Communication Studies in the Arab World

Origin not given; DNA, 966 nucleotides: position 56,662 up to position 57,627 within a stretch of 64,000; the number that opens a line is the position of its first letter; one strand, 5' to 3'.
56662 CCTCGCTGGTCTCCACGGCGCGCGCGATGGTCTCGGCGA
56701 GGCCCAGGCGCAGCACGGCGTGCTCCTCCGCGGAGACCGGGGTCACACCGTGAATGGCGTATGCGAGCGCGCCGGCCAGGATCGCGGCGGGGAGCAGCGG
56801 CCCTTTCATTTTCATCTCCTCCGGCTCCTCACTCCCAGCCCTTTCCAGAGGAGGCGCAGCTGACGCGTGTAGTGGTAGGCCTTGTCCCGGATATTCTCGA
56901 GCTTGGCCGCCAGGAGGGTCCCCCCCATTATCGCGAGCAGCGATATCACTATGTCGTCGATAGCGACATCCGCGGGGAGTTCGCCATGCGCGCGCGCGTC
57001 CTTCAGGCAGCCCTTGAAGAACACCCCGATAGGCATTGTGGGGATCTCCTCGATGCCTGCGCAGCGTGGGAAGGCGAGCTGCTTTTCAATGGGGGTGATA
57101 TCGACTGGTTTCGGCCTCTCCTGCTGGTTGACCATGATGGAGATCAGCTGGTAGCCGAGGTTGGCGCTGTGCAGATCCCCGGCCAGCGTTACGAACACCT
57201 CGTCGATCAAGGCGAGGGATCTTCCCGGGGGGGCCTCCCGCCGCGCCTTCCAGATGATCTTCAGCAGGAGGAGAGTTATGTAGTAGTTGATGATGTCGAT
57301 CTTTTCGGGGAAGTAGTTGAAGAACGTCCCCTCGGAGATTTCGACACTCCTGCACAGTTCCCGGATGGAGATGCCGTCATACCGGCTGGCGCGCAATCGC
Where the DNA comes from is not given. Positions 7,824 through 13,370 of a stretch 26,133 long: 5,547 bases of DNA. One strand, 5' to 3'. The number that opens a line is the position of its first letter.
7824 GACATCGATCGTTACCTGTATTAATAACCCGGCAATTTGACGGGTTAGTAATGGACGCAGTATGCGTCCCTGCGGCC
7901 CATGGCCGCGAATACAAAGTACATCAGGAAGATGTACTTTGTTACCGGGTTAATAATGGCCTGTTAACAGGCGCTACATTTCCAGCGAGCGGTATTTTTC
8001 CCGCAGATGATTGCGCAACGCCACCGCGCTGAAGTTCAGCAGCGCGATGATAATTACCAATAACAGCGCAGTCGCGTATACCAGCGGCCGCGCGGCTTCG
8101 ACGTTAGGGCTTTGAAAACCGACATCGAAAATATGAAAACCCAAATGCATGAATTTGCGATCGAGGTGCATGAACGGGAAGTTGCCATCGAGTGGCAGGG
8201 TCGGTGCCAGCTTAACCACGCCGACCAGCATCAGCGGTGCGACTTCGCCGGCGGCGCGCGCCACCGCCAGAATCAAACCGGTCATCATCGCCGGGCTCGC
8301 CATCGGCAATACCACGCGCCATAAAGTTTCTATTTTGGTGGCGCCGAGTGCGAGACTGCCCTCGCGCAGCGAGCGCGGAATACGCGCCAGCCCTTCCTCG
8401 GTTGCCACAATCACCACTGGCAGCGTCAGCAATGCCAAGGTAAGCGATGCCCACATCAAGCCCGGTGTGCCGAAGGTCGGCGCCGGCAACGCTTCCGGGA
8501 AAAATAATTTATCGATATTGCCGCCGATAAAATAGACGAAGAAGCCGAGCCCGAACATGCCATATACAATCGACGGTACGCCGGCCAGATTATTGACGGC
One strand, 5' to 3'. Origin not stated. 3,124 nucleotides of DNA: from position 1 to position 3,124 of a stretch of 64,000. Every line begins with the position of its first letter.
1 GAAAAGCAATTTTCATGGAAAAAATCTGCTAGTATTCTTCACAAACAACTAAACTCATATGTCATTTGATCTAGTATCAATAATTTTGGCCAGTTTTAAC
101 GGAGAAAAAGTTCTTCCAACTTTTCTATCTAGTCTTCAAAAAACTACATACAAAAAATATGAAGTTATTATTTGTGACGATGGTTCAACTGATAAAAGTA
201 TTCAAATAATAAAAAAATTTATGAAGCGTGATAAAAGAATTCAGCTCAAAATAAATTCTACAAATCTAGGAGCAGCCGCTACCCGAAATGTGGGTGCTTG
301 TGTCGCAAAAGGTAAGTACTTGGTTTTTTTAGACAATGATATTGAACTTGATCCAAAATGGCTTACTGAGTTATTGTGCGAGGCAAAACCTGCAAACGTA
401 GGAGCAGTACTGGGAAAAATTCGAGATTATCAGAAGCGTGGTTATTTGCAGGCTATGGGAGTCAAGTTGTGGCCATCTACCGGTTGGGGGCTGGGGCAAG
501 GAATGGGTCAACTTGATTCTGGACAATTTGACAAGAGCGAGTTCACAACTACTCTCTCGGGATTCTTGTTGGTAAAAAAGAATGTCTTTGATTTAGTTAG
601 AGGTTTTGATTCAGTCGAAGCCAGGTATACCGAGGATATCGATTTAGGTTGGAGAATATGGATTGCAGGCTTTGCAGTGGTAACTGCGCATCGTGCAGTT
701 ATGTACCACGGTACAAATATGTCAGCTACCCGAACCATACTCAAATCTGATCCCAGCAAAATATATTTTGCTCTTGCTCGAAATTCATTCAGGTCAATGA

Though the Arab World’s earliest encounter with mass communication studies goes back to 1937, when the American University in Cairo introduced its first journalism program,1 systematic thinking about media functions and effects in the region was only a mid-20th-century development. It was in the post-colonial era that modern Arab national media systems were established; media education programs launched; and international media theories embraced. But as available evidence suggests, the history of communication studies in the Arab world has been more about institutional development than intellectual enrichment. In the past eight decades, and especially since the mid-1980s, communication studies were institutionalized through academic journalism and mass communication programs (literally referred to in Arabic as Departments of Information or Aqsam Al I’laam), professional training and association, scholarly publications, international collaboration and media-themed events. In significant ways, the intellectual foundations of the field in this region evolved within the four broad areas of modernization, dependency, globalization and empowerment, owing their identity more to Western than to indigenous traditions.